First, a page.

“I do not pretend to know what is moderation, or where the line is between legitimate and illegitimate gadgets … I use many factory-made gadgets myself. Yet there must be some limit beyond which money-bought aids to sport destroy the cultural value of sport.” — Aldo Leopold, Wildlife in American Culture, 1943.
In addition to being a hunter, Aldo Leopold was one of America’s greatest conservationists, a champion of wild places and wild things. I was thinking about Leopold, and wild places, when I was reading through the 2016-17 Arizona Hunting Regulation booklet and saw this, on page 3: “Drones are considered aircraft and shall not be used to harass wildlife or assist in the taking of wildlife. For more, see Fair Chase information on page 56.”
I guess I should not be surprised that it has come to this. Since the beginning of time man has used his brain to try and figure out ways to make killing animals easier; scouting from the air is simply a natural progression of that. For example, in Alaska, where I lived for 15 years, the Piper Super Cub is a mainstay of hunters who use it to both locate game and transport them to remote locations. However, it is illegal in Alaska to hunt the same day you fly.
Hunters throughout the West routinely use small aircraft to scout prior to the opening of hunting season, though there are limitations on how close to the season you can scout from the air. And the Federal Airborne Hunting Act prohibits tracking and shooting game from the air.
There have been abuses. More than one person has been a convicted of violating Alaska’s same-day airborne law. In recent years in the lower 48 states ultralight aircraft — which are relatively inexpensive, fly very low and very slow and have become popular with drug smugglers in the Southwest — have been used by a handful of less-than-ethical hunters to give them advantage in locating mule deer, elk and other western big game. But unmanned drones?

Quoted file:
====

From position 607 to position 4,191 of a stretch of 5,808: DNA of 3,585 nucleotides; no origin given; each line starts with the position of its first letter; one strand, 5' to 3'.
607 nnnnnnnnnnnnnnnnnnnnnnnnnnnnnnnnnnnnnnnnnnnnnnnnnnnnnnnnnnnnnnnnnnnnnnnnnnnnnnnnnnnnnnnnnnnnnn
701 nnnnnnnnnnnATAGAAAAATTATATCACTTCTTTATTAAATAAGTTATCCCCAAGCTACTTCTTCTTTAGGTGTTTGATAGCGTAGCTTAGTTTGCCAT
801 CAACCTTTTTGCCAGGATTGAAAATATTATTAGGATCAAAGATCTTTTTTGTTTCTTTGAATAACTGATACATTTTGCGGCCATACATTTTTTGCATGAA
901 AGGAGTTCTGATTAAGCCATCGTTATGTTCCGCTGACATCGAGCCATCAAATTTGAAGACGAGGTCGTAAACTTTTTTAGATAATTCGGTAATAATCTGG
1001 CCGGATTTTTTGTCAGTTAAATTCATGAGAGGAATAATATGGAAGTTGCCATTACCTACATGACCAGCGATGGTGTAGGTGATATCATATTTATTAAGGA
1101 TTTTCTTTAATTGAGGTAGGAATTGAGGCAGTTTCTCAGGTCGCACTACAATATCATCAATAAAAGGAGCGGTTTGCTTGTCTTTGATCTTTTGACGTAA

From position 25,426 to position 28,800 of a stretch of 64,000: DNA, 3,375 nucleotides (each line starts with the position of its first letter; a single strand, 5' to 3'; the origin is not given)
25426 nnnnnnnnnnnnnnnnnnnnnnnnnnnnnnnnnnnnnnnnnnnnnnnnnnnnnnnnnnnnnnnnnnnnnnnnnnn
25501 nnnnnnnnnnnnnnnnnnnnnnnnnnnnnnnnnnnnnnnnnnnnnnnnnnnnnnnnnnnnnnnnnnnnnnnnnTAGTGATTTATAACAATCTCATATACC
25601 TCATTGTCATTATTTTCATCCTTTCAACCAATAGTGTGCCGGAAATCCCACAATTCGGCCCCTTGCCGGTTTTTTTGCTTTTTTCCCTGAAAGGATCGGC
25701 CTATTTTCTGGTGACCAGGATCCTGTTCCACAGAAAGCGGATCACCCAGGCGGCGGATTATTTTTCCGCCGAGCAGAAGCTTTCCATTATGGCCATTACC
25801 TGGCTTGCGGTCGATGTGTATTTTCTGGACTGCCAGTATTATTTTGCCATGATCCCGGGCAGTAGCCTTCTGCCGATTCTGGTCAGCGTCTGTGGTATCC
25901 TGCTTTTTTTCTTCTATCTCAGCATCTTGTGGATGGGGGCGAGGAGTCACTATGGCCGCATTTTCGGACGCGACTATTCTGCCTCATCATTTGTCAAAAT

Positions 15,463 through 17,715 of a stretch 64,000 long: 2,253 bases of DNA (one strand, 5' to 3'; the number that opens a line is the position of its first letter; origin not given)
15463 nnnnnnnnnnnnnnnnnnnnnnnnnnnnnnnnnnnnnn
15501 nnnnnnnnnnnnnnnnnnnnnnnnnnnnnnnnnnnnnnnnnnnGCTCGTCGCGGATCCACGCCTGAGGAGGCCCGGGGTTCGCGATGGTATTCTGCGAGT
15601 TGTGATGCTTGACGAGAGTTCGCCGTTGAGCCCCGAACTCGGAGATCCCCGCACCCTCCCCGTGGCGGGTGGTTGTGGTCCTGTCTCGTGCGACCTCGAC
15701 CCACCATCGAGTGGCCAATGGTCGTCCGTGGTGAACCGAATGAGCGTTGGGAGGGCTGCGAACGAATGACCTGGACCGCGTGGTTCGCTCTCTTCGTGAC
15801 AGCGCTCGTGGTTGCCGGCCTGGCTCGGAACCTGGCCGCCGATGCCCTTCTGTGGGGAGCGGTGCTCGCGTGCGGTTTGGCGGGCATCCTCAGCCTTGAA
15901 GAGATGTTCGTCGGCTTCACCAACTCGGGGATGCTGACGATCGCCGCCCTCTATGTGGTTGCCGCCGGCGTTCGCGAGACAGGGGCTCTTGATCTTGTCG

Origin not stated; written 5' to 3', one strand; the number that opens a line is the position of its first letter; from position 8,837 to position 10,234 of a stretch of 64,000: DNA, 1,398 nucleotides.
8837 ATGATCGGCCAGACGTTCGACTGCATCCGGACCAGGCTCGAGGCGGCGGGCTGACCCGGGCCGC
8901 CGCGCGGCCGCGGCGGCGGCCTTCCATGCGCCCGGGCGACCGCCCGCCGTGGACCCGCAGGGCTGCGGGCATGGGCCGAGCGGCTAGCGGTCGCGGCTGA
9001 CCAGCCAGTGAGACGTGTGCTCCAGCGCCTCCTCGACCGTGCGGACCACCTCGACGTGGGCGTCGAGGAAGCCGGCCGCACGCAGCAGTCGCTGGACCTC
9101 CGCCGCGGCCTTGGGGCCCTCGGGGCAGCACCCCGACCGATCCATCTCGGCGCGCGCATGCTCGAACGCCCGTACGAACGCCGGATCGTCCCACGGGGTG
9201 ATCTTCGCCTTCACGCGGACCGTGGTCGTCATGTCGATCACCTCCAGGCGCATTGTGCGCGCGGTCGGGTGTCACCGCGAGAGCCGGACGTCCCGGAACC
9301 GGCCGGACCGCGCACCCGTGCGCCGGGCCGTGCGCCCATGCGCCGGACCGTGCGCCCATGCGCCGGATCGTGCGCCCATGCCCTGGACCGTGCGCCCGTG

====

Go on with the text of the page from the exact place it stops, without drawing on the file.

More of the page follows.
Drones are everywhere. We all know how unmanned Predator and Reaper drones have changed the face of modern warfare. On a smaller scale they are being used in police work, farming, real estate marketing, wildlife research, highway monitoring — and government surveillance. Some companies are even now using them for package delivery. And, of course, People for the Ethical Treatment of Animals (PETA) has been using drones to video hunters so they can “keep them honest.” (Such use has been ruled hunter harassment, and thus illegal, in most places.)
Modern drone technology has come a long way. It won’t be long before miniature-esque drones smaller than the size of remote-controlled model aircraft are fitted with high-quality cameras and wireless transmitters and send images instantly to your smartphone or tablet will have have a relatively inexpensive price tag. Technology will simply follow the cost curve of laptop computers, calculators and HD Televisions until drones become relatively affordable for the Average Joe. In fact, it’s already happening.
But should this rapidly advancing technology be made legal for sport hunting?
For me, the answer is a resounding “No.” Like Leopold 70-some years ago, I wonder what has happened to woodsmanship? What has happened to hunters wanting to learn the lay of the land, the habits of their quarry, the skills required to consistently sneak in close enough for a shot? Is it nothing more than a sign of the times, when instant communication and participation ribbons for everybody dominate the world in which we live?
Successful hunting takes great skill and dedication — and a little bit of luck. Even with the rapid rise in the use of electronic devices I never even imagined 40 years ago like modern-day game cameras, laser rangefinders, computer-generated topographic maps, aerial photographs and Google Earth. The best hunters I know have spent decades refining their knowledge of their quarry, their woodsmanship abilities and their shooting skills. They would never conceive of launching an unmanned drone equipped with a high-tech video camera that can instantly send footage to their smartphones so they can then immediately head for exactly the right spot at exactly the right time.
I just cannot imagine deriving a whole lot of satisfaction in the taking of an animal without having to do any planning, minimal preparation and not having to work for it. Has it come to the point where the modern sportsman has truly become what Leopold called a “gadgeteer” that places more importance on high-tech “stuff” than the commitment of time and effort required to become a true woodsman and bowhunter?
Frankly, I hope I never see unmanned drones lining the shelves of my local archery pro shop, gun store or big box retailer. I especially do not want the buzz of a drone engine spoiling the calm at daybreak while I sit alone and at peace with myself and the world around me, and glass a mountain drainage for deer or elk, then watch a cadre of “hunters” vector in on the herd as the drone driver gives them directions over their smartphones.
How about you? Drop me a note at email@example.com and let me know what you think.